DSI requests funding in the amount of $100,000 in support of its Be Indypendent Mobility Coordination program. The funds will be used to support a new Mobility Coordination staff position at Down Syndrome Indiana. This position will be responsible for training drivers, scheduling rides, coordinating transportation and mobility resources for clients, and being involved in community outreach and education surrounding transportation of individuals with an intellectual and developmental disability, as well as, continuously monitoring funding for the program.
Transportation is essential for all people of all ages and backgrounds to live a fulfilling and satisfying life. It plays a vital role in many aspects of daily life including access to employment, education, health care and, social and recreational activities. This proposal will help to address the need for increased transportation options for individuals with Down syndrome (Ds) by providing on demand transportation and mobility coordination.
According to the U.S. Census Bureau (2011), approximately 36.3 million Americans experience one or more disabilities, which is the equivalent to one out of every eight Americans. 30% of individuals with a disability have difficulty accessing transportation (US General Accounting office, 2003). Barriers to public transportation quickly affect the ability of people with a disability to fully experience the social, economic, and political environments of their community (Christensen, 2014). It is estimated that 560,000 people do not even leave home as a result of transportation difficulties (U.S. Department of Transportation & Bureau of Transportation Statistics, 2003). Adequate, accessible public transportation is essential to fully address social and economic disparities that exist among individuals with a disability (National Council on Disability (NCD), 2005). Being able to travel independently, is a critical element to maintaining quality of life and participation in the community. (Sally Lindsay & De-Lawrence Lamptey, 2018).
In an October 2018 report entitled, Comprehensive State Plan on Community-Based Services for Persons with Intellectual and Developmental Disabilities (IDD): A Report to the Indiana General Assembly, the Task Force for Assessment of Services and Supports for People with Intellectual and Developmental Disabilities made the following recommendation regarding transportation:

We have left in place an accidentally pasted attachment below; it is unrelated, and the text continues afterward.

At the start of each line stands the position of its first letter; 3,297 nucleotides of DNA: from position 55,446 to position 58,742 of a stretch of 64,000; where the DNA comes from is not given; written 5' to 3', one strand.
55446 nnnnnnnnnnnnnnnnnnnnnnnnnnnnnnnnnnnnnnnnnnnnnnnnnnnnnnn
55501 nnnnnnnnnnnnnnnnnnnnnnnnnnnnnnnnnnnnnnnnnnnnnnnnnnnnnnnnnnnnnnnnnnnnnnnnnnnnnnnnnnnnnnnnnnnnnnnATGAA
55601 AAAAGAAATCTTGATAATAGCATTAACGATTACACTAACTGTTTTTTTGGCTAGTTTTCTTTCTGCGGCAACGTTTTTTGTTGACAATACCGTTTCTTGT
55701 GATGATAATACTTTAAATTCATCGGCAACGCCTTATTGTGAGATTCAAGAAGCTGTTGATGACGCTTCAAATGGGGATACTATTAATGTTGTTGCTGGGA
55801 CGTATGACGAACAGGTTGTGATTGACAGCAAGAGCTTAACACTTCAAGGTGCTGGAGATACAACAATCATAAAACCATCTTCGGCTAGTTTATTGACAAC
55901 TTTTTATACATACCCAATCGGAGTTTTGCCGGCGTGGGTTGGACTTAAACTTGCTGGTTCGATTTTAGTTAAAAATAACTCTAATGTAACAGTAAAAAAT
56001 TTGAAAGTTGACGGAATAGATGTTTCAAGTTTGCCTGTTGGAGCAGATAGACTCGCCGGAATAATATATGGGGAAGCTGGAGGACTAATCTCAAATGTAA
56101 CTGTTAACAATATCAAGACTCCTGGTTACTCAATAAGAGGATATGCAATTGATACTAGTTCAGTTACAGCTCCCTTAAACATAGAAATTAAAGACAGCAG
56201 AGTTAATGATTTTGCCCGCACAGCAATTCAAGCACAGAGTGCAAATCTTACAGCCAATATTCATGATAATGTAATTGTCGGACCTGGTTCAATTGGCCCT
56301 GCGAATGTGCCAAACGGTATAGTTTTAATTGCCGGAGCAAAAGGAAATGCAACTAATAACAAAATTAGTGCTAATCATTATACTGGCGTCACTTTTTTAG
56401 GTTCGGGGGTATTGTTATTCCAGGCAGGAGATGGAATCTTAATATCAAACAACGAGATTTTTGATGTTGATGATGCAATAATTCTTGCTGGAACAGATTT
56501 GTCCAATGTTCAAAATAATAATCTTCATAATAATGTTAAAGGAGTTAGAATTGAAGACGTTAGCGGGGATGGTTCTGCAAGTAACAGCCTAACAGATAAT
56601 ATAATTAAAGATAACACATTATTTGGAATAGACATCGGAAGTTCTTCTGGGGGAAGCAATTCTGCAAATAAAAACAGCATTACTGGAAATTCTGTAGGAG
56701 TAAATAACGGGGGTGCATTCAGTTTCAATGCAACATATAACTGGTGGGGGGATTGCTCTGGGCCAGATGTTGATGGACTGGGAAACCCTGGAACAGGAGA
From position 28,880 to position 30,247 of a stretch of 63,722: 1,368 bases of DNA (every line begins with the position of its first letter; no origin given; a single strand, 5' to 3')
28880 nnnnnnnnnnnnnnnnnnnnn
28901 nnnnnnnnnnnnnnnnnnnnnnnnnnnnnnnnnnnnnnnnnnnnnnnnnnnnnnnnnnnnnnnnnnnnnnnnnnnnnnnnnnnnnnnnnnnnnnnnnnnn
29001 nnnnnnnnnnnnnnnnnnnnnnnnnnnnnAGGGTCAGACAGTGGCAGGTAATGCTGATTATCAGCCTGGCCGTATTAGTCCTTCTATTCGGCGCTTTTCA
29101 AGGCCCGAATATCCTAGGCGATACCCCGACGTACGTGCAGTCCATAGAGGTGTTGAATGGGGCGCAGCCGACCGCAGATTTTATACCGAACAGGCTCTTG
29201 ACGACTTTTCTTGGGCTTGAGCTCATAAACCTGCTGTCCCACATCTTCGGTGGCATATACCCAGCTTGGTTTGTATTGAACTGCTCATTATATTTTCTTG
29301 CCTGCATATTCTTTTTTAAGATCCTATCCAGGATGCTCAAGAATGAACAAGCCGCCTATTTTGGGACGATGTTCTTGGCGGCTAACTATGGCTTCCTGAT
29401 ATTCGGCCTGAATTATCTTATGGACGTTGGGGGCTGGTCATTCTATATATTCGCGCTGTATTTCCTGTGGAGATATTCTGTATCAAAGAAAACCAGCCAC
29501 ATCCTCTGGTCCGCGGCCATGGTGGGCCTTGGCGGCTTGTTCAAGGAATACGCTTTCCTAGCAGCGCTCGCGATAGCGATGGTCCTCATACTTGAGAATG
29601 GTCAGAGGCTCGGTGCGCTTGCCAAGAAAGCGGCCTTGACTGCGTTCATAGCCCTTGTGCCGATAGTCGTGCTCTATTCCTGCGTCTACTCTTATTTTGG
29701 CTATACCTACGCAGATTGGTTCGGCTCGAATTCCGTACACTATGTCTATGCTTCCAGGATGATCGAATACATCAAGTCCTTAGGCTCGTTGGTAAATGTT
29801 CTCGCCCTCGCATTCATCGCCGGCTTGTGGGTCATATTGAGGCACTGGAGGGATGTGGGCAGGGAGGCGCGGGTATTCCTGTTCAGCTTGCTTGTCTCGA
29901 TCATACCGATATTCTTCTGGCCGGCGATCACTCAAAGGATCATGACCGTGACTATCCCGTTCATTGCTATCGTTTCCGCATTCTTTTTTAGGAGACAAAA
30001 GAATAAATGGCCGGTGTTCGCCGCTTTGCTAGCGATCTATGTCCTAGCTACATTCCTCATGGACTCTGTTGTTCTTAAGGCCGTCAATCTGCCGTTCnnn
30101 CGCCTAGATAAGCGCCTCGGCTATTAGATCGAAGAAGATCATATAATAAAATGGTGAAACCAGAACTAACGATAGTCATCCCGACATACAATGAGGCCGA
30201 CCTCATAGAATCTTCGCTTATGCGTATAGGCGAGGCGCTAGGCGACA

The Task Force recommends, “Developing transportation strategies promoting independence and employment through collaborative efforts of key stakeholders and public-private partnerships across rural and urban areas. This may include addressing multijurisdictional issues; encouraging more funding for public transportation models; working with state and local transportation boards to ensure representation of individuals with disabilities; improving existing infrastructure to be fully accessible; facilitating the use of private ride sharing systems; and encouraging the development of innovative options such as driverless vehicles.” (Nord & Grossi, 2018 p. 8).
Residents of all counties, including Marion County, need regional transportation. In fact, The Coordinated Regional Transportation Plan for the Indianapolis Metropolitan area states, “Providers need to expand service to meet the needs of employees with nontraditional work hours. Saturday service is required from Federal, state, and local resources to address the needs of work shifts”.
It is estimated that about 3,000 individuals with Down syndrome reside in the Indy Metro area. In its research and planning, Down Syndrome Indiana has found a lack of transportation options to be the largest barrier to employment and positive health outcomes for individuals with Down syndrome. Most adults with Down syndrome are relying primarily on their parents or adult siblings for all of their transportation needs. We are now seeing the first generation of individuals with Down syndrome who are living longer than their parents. This poses a challenge for primary caregivers with conditions of aging. Some individuals with Down syndrome do utilize Open Door or IndyGo bus service. Where resources do not currently exist, the Be Indypendent Mobility Coordination program can step in to fill the gaps in transportation. The drivers will be considered independent contractors for Down Syndrome Indiana. They will own their own vehicles and carry insurance. Payment will take place through Venmo or similar app.
Down Syndrome Indiana’s transportation program is based on Fare-cle, which was founded in Cleveland, Ohio in 2017 by Debbie Picker. As an Intervention Specialist and mother of two children with Down syndrome, Debbie understands the time commitment needed to ensure individuals with challenges remain engaged and active at every stage of life. For years, Debbie had been listening to parents wish for a “Sp-Uber” (Special Uber™) to ease the burden of driving to and from the activities their children attend. She developed Fare-cle in response and has allowed Down Syndrome Indiana to consult with her to develop a similar program in Indianapolis, Indiana.
Partnerships and Expansion
Down Syndrome Indiana has decided to start with what we know best, which is individuals with Down syndrome, and then expand into the larger world of additional Intellectual and Developmental Disabilities, a broader geographic reach and, also to individuals with Alzheimer’s disease.
Down Syndrome Indiana will reach out to the following organizations: The Arc of Indiana, the Bureau of Developmental Disabilities Services (BDDS), the Sunshine Society, the Joseph Maley Foundation, the Center for Youth and Adults with Conditions of Childhood (CYACC), the Indiana Statewide Independent Living Council (INSILC), CICOA, the Central Indiana Regional Transportation Authority (CIRTA), The Alzheimer’s Association and GiGi’s Playhouse Indianapolis. Hopefully, we will also learn about and meet new partners along the way.